Three filamentous viruses were isolated from sweet potato by sap inoculation. The M-isolate infected Ipomoea spp., Nicotiana tabacum, N. benthamiana, Datura stramonium, Chenopodium quinoa, C. amaranticolor. The Mo-isolate infected Ipomoea spp., C. quinoa and C. amaranticolor. The C-isolate infected only Ipomoea spp. The infectivities of the M-, Mo- and C-isolates were lost at dilutions of 1:1, 000-1:10, 000, 1:1, 000-1:10, 000 and 1:100-1:1, 000, respectively, or after storage for one day at 20°C. The thermal inactivation points were 50-60°C, 60-70°C and 70-80°C, respectively. Virus particles of the M- and Mo-isolates were 750-810nm and 850-880nm long, respectively. The C-isolate was 710-760nm and 1, 430-1, 510nm long. The particle diameter of all isolates was 13nm. The M-isolate was easily transmitted by Myzus persicae but Mo- and C-isolates were not. The serological relationship between the M-isolate and sweet potato latent virus (SPLV) occurring in Taiwan was observed by serologically specific electron microscopy using protein A gold (SSEM-PAG). The Mo-isolate strongly reacted with antisera against sweet potato feathery mottle virus-russet crack strain (SPFMV-RC) found in the United States and SPFMV in Japan. No close serological relationship was found among three isolates. These results suggested that M- and Mo-isolates are strains of SPLV and SPFMV, respectively, and the C-isolate is a new virus, which we named sweet potato symptomless virus (SPSV).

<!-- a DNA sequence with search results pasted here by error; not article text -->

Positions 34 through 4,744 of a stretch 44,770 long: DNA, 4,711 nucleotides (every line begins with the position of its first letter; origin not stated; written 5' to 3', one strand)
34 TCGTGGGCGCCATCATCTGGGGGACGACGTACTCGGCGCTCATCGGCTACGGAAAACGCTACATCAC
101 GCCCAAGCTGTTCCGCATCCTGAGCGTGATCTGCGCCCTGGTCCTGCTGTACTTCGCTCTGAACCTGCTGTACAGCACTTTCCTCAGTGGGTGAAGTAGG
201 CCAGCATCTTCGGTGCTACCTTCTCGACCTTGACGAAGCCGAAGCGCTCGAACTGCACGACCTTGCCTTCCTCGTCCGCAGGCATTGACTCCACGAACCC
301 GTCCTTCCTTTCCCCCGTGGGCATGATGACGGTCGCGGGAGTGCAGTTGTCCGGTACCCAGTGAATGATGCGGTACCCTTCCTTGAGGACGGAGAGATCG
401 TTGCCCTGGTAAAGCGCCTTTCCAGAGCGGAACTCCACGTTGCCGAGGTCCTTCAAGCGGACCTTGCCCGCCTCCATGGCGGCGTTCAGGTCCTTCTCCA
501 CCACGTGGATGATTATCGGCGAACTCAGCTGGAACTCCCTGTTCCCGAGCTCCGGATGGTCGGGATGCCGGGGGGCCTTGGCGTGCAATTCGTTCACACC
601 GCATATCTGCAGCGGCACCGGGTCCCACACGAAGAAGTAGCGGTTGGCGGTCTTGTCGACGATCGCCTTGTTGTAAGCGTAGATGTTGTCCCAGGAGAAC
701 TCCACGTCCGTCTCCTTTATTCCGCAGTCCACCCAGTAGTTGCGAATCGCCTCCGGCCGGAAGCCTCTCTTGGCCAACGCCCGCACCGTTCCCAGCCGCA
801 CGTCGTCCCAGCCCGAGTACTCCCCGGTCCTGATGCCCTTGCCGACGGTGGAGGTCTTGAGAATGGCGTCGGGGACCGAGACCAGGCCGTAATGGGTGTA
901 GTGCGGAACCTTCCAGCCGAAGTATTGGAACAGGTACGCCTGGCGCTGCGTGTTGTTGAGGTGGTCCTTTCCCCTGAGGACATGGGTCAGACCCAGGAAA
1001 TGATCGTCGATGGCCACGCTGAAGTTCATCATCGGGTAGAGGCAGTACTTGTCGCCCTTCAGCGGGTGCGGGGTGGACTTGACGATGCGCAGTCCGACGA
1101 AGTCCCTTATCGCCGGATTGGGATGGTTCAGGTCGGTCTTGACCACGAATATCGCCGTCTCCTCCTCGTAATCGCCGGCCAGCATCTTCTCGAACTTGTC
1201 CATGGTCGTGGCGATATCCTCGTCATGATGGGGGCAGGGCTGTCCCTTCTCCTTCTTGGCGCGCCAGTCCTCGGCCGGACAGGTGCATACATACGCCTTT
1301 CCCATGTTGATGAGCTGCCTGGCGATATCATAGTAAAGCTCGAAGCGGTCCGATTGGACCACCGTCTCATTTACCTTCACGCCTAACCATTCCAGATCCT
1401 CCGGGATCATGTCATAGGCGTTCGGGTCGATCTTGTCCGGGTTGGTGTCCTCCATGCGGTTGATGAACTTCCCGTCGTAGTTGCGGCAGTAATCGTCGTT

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  • Yutaka ARIMOTO, Yasuo HOMMA, Reiichi YOSHINO, Shiro SAITO
    1991 Volume 57 Issue 4 Pages 522-525
    Published: October 25, 1991
    Released: February 19, 2009
    JOURNALS FREE ACCESS
    The outbreak of leaf and panicle blast caused by Pyricularia oryzae decreased to 25% (in greenhouse) and 50% (in paddy field) on rice plants by soaking seeds in DL-alanine dodecylester hydrochloride solution (500ppm). The second and the third generation of the rice plant retained this chemically induced resistance to the disease. The blast severity reduced to 39% in greenhouse test and 48% in field test (2nd generation), and 28% in greenhouse test (3rd generation). When the chemical treatment was repeated on alternate generations of the rice seeds, the induced protection effect of DL-alanine dodecylester hydrochloride reached at high levels of 75% (original), 61% (2nd generation), 87% (3rd generation) and 97% (4th generation) of blast-preventive values. On the rice plant whose blast resistance was chemically induced, conidia of P. oryzae germinated and formed appressoria, and then its hyphae penetrated into the host tissues. However, the invading hyphae were restrained in epidermal cells and adjoining cells without subsequent penetration.